Pin It

The Cruel Act of Cattle Dehorning

It is shocking that you can easily find videos that demonstrate, step by step, how to dehorn cattle. We as humans are so desensitized to the cruelty that we routinely perpetrate upon animals, that people think nothing of ‘teaching’ others some of these horribly cruel tricks of trade. Disbudding or dehorning is the term used to remove or stop the growth of horns among animals bred for dairy products and meat. Livestock such as cattle, sheep and goats are often dehorned.

Why do the dairy and meat industries use dehorning?

The purported reasons offered up for dehorning relate either to ‘safety’ or ‘economics’. Some of the other facile explanations offered for dehorning are – horned livestock take up more space. Supposedly horned animals may injure each other, or their horns may get trapped in vegetation or fences. Horns could grow in a way as to cause injury and may be prone to breaking, infection and blood loss. None of these reasons would be an issue if humans simply stopped preying on animals for food and animal byproducts, of course.


Importance of horns

Not only is the dehorning procedure excruciating and painful for the animal, horns are actually necessary for the cooling and thermoregulation for the animal. So when their natural horns are shorn, the natural process is hindered. This is however of no significance for the dairy and meat industries, who use a number of horribly cruel and painful methods to dehorn animals.

The cruel methods of dehorning

There is cutting of horns when a calf is as young as a month old – a curved knife is used to literally slice off the budding horns before the calf reaches two months of age. Other blades or hand saws may also be used for dehorning later in the life of the animal, when it is older and the horns have started to grow. At this time the animal will experience far more excruciating pain.

Cauterization is another method used to dehorn animals. The calves are typically about 3 to 4 weeks old when a cauterizing hot iron is used to apply searing heat to the growth ring to kill the budding horn. Not only does this kill the horn, the underlying flesh and bone will frequently be injured in the process.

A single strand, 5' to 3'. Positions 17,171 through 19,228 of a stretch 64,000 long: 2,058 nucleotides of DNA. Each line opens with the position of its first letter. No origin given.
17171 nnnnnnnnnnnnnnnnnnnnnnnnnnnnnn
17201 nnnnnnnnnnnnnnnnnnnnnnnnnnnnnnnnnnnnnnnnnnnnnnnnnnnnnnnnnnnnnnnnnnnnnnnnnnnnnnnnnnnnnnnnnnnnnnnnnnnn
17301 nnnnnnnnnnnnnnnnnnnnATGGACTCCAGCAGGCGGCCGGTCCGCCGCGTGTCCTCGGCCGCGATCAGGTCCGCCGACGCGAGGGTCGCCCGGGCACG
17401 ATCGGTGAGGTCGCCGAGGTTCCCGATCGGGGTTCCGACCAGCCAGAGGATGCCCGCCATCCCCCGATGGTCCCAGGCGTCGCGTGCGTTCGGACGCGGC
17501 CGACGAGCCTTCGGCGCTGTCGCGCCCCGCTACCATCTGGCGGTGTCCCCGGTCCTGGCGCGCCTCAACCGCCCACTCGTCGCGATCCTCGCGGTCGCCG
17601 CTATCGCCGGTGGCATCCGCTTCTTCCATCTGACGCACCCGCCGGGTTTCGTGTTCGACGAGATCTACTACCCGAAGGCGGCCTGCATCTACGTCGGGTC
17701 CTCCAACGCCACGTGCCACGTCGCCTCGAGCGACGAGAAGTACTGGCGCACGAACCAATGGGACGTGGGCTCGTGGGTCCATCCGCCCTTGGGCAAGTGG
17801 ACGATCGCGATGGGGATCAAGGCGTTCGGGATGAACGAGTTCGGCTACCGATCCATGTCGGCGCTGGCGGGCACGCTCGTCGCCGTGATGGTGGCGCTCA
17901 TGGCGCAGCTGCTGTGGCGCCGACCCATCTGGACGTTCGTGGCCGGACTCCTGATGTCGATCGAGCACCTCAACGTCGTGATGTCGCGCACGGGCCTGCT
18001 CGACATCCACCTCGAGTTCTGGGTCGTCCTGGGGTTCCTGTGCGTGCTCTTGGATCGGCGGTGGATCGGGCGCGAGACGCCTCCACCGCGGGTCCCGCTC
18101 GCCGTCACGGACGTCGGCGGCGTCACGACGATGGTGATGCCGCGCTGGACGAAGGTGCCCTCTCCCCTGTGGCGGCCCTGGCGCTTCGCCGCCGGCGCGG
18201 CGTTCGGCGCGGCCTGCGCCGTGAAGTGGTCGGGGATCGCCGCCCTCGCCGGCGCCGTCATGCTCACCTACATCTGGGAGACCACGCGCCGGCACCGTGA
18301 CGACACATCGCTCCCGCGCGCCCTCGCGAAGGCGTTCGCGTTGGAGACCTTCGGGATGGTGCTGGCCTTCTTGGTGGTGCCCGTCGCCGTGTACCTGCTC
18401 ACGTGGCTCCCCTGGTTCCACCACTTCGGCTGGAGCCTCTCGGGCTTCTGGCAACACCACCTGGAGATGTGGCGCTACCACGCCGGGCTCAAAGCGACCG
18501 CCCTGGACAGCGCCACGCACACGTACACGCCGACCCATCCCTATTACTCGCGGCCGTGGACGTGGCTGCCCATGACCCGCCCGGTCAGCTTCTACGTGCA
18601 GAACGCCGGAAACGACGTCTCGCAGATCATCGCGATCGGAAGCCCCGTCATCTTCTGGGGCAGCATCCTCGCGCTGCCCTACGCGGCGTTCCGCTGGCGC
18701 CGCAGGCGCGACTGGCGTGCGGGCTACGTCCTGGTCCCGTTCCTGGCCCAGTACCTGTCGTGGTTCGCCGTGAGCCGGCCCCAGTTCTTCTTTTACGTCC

A newer, more refined form of torture has gained currency in recent times. This type of dehorning uses caustic chemicals. A paste of these caustic chemicals is applied to the horn bud of young calves to kill the growth ring. The horn then falls off after some time. The fact that the paste could cause injury to the animal’s eyes and other tissue, particularly when it’s raining, is mere ‘collateral damage’ that makes no difference to the cattle owners.

Leave a Comment

{ 2 comments… read them below or add one }

HM March 18, 2014

I found this interesting, as growing up on a farm we dehorned, with anesthetic, because if you leave the horn, which I did see many time when buying in animals from other farms, the horned hows WILL injure not only themselves, but the other animals.
I can understand why you may consider this cruel, but when done properly it benefits all;
There are several issues with horned animals-
1) The feeding shed (in fields where the cows can go get extra food when they want) have bars, and the cows can get their horns caught on the bars, and rip them off- causing mass loss of blood.
2) Injury to other animals- either in general stabbing, fighting among the cows, or when mating- the male cow can end up getting stabbed accidentally. Or even during a cows mating cycle, female cows tend to mount each other, which can be dangerous with horns also.
3) Injury to the farmer- my father was in fact stabbed by a cows horn, when he was trying to help a new born calf suckle (we are not a big farm, but local small holding), the cow quickly flicked its head back and stabbed him. Luckily this is very rare, but the other cases are not.
We therefore use local anesthesia and when the calf is very young, dehorn by a special searing iron to sear the roots of the horn, so they never grow. The calves DO NOT feel this, and its stops all the horrific things that can happen later from happening.

Over all- I see you point, as I am Vegan (and do not like the idea of my families living, but I am not ashamed of it), but while people still want to eat meat, I do think it is valuable to promote cruelty free ways of rearing animals, in a safe, open, free rage environment.
Being Vegan is a life choice, but even if others don’t choose this way of life, we should try and support non cruel methods of farming for those who still choose meat- so that the animals which are being bread, raised and killed anyway, have the best possible life they can do. Vegan= caring for animals.


Silvana April 4, 2015

I think de horning is total animal cruelty! I just saw this procedure on the animal show DR POL
This woman had two goats de horned for her use! She didn’t want the goats to ram into her kids! Why would she have her children around the goats? Mean cruel selfish people!


Previous post:

Next post: